This post was included in the July Synchroblog - Stories of the Wild Goose. See the end for links.
As a young British Christian in the late 80's, I first attended Greenbelt with my church youth group. It was, as far as I can discern, 1988 - although I would have guessed that that was my second one. In any case I was definitely there in 1988, 1989, 1990 and 1991 and probably in 1992. That means that the last time I went I was about half my current age.
This year, I attended the first Wild Goose Festival which has been, in part at least, modelled on the Greenbelt Festival and although I'd like to think I am a completely different person and that it was a completely different festival, there are definitely parallels in my experiences.
For me aged 17-20, Greenbelt was about music. First and foremost I mean listening to live music which I am inclined to love even if it is not the music I would listen to in recorded form. Then, in 1989, my little three-piece band took a generator and played gigs in the campsite in the rain from a caravan awning for our friends, people camping nearby and a few passers-by. In 1990, we did the same (in rather better weather and also played in the bandstand in the middle of the 'Fringe' area of the festival trying to win a Fringe-stage set in a feature they called "Gi's a Gig!". In 1991, we once again got a set on the bandstand but when the power went out mid way through, we picked up an acoustic guitar and entertained the crowd in the dusk gloom until it came on again. The organisers so appreciated our efforts that we finally got our Fringe-stage set.
So yes, it was about music - but also about a remarkable community and atmosphere. From the people who peeked their heads out of their tents when the rain cleared during our set in the campsite in 1989 to the people who we kept happy during a power outage in 1991. No-one wanted us to look bad or feel bad or point out that we were forcing our not-very-good music on them - it was about creativity and community and originality and everyone was happy to be part of it.
If I'm honest I would have liked to fit a little more music into my Wild Goose Festival visit, but by the time the last act was starting up at the main stage each night, our kids were getting tired and needing to be in bed. Also, we needed to be in certain places at specific times to get them to and from their kids activities and find food to ensure their blood-sugar levels stayed within tolerable levels.
When, our friends first suggested we might go with them to the festival this year and described it to us, we said, "it sounds like Greenbelt." We had no idea at the time that there was any relationship, nor did we know that this US festival was new. As I began to look for information about it, I started to see the push-back from parts of evangelical Christianity against it. Some of it was, shall we say, rather strong. Of course, I already knew about the ties between evangelical Christianity and right-wing politics in the US before we moved here but I hadn't realised quite how pervasive that link is. I have been learning, gradually, over the last four years and 172 days and now finding myself as something of a radical/progressive/liberal over here I was also keen to be involved in the non-musical parts of the event and to identify myself with the kinds of ideas that were being talked about at the festival partly because the word 'Christian' in America has become so divorced from what I hope to be as I attempt to follow Jesus.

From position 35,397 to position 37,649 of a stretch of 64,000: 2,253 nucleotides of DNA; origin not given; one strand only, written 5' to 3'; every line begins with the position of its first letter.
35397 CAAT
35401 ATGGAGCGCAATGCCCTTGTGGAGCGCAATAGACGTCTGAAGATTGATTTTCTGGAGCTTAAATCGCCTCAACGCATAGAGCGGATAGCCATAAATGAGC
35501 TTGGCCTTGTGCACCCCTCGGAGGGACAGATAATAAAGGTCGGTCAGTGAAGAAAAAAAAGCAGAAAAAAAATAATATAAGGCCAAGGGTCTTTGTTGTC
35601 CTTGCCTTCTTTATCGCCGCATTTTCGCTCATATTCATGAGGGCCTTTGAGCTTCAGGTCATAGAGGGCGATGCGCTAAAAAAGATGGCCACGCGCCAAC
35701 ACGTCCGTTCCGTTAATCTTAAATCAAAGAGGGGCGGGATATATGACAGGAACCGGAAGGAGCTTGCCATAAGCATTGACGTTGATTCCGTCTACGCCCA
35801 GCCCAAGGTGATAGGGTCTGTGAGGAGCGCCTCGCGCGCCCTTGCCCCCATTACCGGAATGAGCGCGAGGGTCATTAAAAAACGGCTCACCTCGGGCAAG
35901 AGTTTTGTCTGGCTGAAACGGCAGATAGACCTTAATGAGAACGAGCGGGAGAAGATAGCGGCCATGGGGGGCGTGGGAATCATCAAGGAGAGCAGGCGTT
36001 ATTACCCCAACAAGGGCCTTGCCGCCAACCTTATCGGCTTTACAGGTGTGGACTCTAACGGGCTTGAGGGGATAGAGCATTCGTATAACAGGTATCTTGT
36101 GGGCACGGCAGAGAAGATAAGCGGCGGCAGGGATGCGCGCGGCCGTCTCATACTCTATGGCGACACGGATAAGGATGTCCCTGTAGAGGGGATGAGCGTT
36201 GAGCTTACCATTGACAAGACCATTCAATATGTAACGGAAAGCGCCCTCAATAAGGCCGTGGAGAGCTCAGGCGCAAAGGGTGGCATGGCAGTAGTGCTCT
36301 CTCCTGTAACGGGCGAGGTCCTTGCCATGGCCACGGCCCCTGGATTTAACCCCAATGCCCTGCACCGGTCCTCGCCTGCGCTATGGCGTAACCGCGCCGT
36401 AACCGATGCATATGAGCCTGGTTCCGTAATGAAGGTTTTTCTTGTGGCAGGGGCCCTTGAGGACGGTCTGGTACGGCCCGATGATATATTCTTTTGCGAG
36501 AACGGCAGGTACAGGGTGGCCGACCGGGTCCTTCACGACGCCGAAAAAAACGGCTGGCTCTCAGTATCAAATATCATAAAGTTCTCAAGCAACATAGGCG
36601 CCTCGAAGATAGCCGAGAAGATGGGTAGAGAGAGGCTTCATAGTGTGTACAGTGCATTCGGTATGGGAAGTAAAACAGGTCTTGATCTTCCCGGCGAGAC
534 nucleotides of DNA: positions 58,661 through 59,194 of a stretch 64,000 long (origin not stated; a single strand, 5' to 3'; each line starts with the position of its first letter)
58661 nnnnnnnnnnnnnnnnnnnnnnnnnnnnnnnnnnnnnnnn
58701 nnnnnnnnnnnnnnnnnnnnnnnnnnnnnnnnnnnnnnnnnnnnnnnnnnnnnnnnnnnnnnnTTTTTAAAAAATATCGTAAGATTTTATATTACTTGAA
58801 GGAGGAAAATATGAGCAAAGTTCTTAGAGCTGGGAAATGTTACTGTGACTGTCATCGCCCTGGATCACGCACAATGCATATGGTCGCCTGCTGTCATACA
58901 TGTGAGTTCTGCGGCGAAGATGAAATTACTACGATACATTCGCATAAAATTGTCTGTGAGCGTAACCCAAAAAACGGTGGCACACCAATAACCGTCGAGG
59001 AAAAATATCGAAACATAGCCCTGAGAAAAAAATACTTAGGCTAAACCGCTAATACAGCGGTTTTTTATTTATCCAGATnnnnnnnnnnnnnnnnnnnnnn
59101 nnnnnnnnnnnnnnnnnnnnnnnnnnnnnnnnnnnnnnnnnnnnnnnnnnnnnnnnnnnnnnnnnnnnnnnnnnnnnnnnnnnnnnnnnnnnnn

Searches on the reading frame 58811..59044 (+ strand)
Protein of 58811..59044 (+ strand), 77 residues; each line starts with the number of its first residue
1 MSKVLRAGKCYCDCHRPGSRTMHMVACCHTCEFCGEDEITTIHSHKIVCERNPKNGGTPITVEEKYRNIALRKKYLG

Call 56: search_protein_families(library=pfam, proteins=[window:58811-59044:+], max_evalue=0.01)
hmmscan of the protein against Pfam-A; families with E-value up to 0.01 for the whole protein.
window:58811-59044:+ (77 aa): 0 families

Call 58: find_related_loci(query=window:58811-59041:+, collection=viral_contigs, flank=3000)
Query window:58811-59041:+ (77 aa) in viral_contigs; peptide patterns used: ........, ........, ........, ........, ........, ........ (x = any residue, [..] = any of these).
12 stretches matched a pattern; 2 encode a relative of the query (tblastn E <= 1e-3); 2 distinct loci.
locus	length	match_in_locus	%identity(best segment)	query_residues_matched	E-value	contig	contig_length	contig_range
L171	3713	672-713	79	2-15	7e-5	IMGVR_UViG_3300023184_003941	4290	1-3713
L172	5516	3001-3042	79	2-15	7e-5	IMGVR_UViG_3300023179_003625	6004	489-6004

Frank Shaeffer talk about how his family helped to shape the religious right in the US and how that led, in part at least, to the situation the country finds itself in now where for many Christians an event such as this is demonstrably anti-Christ because there are people there espousing social politics over war, ethical consumerism and other such 'evils'. I also loved hearing about his mother's radical actions - taking in unmarried pregnant girls and a lesbian maid and her partner and taking an interest in the poor people she met, even when in the presence of the powers in the land. He called her the best kind of hypocrite because her actions were far more loving than her words.
If this kind of conversation was going on at GB '90 it passed me by altogether. Perhaps that is just as well as I was a rather conservative evangelical myself in those days - not in a way that would have considered social programmes un-Christian by a long stretch, but I certainly would not have been cheering on the New York State government's legalisation of same-sex marriage in those days. Having said that, it's notable that Greenbelt was fairly mainstream in British Christianity - Wild Goose has a long way to go to become mainstream here in the US - but we can hope!
But in the end for me it comes back to music - from Runrig ('88) and Bruce Cockburn ('89), to Jennifer Knapp in 2011 and from gigging in the Fringe in 1991 to singing Death Cab For Cutie and Sufjan Stevens songs with my friend by the campfire this year, music is the stuff that stirs my heart - but it is experiencing it in a unique community that has made my experience of these festivals so special.
Earlier thoughts and lots photos here.
UPDATE: Here are the other synchroblog posts.